Despite promises of new and better national policy architecture for protecting and improving our environment, the signs in recent weeks are not looking good.
Implementation of the Agriculture and Environment Acts is drifting. There have been calls from across the political spectrum to postpone the move to a new Environmental Land Management (ELM) payment system for farmers based on public funding for public goods. And the consultation on Environment Act targets has been extended, following widespread criticism of its scope and ambition. With the cost of living crisis starting to bite, the government’s COP26 zeal for environmental leadership seems to have dissipated.
The biggest problem is lack of direction, including ongoing uncertainty around public funding, no clarity about the role of private investment and no clear pathway to much needed regulatory reform.
Geopolitical events and their economic consequences are not a sufficient excuse to hold back. A new economic model for farming and our countryside is necessary so farmers and landowners can invest in solutions for a nature positive future alongside food production.
There is a major gap in funding for nature recovery
The government has a progressive 25 year environment plan but there is no strategy to finance its delivery. Professor Dasgupta made it clear in his review for the Treasury last year that we are not properly valuing the economic services nature provides.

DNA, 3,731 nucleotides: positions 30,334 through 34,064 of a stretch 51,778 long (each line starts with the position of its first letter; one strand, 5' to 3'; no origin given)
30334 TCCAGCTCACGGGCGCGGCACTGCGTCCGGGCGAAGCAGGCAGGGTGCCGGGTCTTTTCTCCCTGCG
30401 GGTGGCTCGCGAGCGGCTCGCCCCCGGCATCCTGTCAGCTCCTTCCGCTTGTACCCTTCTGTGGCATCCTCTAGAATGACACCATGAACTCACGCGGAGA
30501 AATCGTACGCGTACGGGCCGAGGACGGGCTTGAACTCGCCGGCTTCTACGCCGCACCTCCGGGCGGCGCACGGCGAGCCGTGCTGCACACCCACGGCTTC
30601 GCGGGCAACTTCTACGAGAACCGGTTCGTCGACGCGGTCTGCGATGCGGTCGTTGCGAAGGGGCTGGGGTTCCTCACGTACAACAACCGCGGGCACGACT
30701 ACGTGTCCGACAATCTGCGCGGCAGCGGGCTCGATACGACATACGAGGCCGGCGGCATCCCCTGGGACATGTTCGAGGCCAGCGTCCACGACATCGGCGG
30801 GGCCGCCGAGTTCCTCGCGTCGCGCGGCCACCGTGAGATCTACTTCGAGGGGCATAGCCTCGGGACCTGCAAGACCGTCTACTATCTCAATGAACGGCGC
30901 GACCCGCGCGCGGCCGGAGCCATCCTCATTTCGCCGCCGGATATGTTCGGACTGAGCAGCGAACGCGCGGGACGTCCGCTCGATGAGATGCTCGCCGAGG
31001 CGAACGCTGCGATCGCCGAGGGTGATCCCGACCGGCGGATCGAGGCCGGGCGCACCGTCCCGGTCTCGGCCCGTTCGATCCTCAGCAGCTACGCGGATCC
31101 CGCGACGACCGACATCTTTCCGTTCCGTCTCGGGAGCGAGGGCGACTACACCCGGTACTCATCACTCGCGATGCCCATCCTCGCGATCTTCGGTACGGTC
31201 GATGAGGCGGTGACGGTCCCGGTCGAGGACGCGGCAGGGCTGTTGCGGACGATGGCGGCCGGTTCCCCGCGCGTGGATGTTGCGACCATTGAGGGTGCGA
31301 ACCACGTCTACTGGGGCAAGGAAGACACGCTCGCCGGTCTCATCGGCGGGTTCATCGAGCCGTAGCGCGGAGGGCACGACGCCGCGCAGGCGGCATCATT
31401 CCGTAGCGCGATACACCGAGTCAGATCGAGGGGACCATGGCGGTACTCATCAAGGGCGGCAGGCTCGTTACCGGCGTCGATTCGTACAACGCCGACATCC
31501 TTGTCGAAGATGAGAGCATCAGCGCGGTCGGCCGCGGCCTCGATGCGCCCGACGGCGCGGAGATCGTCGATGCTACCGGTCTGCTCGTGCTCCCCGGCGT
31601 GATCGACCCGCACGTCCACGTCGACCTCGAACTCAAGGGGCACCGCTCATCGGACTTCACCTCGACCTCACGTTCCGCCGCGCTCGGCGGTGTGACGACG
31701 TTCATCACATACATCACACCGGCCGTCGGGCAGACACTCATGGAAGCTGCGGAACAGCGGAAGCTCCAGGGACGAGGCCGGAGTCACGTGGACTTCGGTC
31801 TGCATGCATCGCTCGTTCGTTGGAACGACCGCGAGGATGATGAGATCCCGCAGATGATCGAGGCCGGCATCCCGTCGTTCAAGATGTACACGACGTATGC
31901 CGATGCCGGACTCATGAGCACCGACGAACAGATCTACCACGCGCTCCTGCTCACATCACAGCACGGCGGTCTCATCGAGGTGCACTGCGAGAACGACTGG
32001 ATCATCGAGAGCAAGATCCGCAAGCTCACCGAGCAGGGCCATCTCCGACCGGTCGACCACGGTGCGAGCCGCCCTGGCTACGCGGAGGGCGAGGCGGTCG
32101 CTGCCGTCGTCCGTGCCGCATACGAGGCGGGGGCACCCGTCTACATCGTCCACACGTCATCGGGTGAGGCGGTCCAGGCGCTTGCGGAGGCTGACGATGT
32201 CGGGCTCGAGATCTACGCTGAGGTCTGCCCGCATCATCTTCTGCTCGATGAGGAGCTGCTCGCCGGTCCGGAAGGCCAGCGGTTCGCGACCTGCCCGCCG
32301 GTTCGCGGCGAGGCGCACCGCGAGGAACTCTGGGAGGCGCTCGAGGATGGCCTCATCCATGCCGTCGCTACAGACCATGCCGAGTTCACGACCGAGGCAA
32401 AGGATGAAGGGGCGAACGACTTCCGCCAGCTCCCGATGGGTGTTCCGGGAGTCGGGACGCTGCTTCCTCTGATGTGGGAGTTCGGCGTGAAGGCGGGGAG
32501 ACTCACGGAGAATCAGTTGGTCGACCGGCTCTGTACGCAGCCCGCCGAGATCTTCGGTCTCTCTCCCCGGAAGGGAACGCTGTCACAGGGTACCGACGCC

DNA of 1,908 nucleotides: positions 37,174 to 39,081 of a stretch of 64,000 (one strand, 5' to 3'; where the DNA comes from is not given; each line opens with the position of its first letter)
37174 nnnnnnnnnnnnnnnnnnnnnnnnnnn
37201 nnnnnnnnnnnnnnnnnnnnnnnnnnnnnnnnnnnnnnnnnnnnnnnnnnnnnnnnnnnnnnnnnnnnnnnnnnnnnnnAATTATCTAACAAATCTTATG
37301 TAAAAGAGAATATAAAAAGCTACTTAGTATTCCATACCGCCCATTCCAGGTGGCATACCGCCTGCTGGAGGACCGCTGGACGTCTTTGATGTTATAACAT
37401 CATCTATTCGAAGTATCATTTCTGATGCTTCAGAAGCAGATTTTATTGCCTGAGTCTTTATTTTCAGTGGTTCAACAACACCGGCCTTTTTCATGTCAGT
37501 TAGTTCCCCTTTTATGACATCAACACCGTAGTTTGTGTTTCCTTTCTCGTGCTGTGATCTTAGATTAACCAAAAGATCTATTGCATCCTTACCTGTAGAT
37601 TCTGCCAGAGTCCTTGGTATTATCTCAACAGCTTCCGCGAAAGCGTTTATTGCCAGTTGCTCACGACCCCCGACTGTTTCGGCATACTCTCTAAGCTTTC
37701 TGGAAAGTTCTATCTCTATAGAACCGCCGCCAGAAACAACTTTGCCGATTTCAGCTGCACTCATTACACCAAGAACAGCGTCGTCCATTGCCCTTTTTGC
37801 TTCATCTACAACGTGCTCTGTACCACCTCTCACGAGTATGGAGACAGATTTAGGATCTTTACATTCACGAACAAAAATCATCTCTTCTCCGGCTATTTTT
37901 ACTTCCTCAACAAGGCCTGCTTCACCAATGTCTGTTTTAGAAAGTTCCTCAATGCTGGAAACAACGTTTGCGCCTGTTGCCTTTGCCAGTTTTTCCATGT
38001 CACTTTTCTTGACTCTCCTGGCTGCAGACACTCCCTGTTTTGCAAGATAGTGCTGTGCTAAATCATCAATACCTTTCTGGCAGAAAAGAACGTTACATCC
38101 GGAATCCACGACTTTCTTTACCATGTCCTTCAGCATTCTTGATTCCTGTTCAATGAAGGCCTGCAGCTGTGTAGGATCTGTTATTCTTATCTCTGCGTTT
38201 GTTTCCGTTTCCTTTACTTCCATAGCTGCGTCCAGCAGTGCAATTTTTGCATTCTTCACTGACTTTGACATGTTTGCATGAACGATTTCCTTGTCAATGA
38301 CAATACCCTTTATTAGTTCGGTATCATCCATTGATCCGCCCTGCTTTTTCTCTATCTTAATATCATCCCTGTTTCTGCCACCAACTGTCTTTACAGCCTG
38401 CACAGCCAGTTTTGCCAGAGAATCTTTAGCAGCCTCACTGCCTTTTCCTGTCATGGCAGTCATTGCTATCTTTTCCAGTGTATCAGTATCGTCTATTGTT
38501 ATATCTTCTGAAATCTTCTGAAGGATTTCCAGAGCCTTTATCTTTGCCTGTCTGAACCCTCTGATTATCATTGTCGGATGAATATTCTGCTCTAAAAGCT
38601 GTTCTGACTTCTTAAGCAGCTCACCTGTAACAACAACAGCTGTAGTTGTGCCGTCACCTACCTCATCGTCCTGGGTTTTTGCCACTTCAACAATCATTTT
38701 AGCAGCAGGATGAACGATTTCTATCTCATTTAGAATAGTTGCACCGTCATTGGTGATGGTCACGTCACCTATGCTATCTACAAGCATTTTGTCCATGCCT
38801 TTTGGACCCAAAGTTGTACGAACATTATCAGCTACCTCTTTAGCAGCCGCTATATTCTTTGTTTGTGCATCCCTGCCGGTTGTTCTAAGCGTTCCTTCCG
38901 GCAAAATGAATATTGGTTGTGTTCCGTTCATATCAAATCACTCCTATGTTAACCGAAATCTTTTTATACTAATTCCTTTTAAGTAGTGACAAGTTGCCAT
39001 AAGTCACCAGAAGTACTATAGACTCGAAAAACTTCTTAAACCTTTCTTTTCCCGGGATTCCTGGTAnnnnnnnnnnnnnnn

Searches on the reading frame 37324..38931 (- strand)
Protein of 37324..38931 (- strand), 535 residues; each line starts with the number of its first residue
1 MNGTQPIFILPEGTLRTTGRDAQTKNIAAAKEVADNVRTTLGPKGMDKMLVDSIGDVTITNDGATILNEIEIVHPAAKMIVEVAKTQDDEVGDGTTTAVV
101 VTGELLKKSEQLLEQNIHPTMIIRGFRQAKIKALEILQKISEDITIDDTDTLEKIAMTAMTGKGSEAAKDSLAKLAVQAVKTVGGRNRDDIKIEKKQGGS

A report commissioned by the Green Finance Institute last October revealed that a minimum of £44 billion is required for the UK to meet nature-related outcomes in the next ten years. The scale of this challenge to restore nature within a generation is substantially beyond the resources available from public and philanthropic funding alone.
A system that values environmental services from nature and creates a broad based willingness to pay for them is needed. But ELM should be the backstop for this, not the sole driver of nature recovery financing on the ground, and private incentives should be used to complement it.
Access to capital isn’t the problem
Forward thinking companies know they need to do more for nature. The pandemic has accelerated investment in businesses that look beyond short term shareholder returns. And, globally, companies are increasingly aware of the impact that climate and nature related financial disclosures will have on their access to capital.
The UK is well positioned to harness the power of markets and private investment in nature-based solutions. As recent shifts towards funds associated with environmental, social and governance (ESG) issues show, access to capital is not the problem. What is lacking is scale, certainty and liquidity in the returns associated with nature-related investments.
Private finance targets set in the last spending review (£500 million a year by 2027 and £1 billion a year by 2030) are a start. But there is a striking disconnect between these targets and the £5 billion+ that ought to be invested each year to close the gap in what’s needed.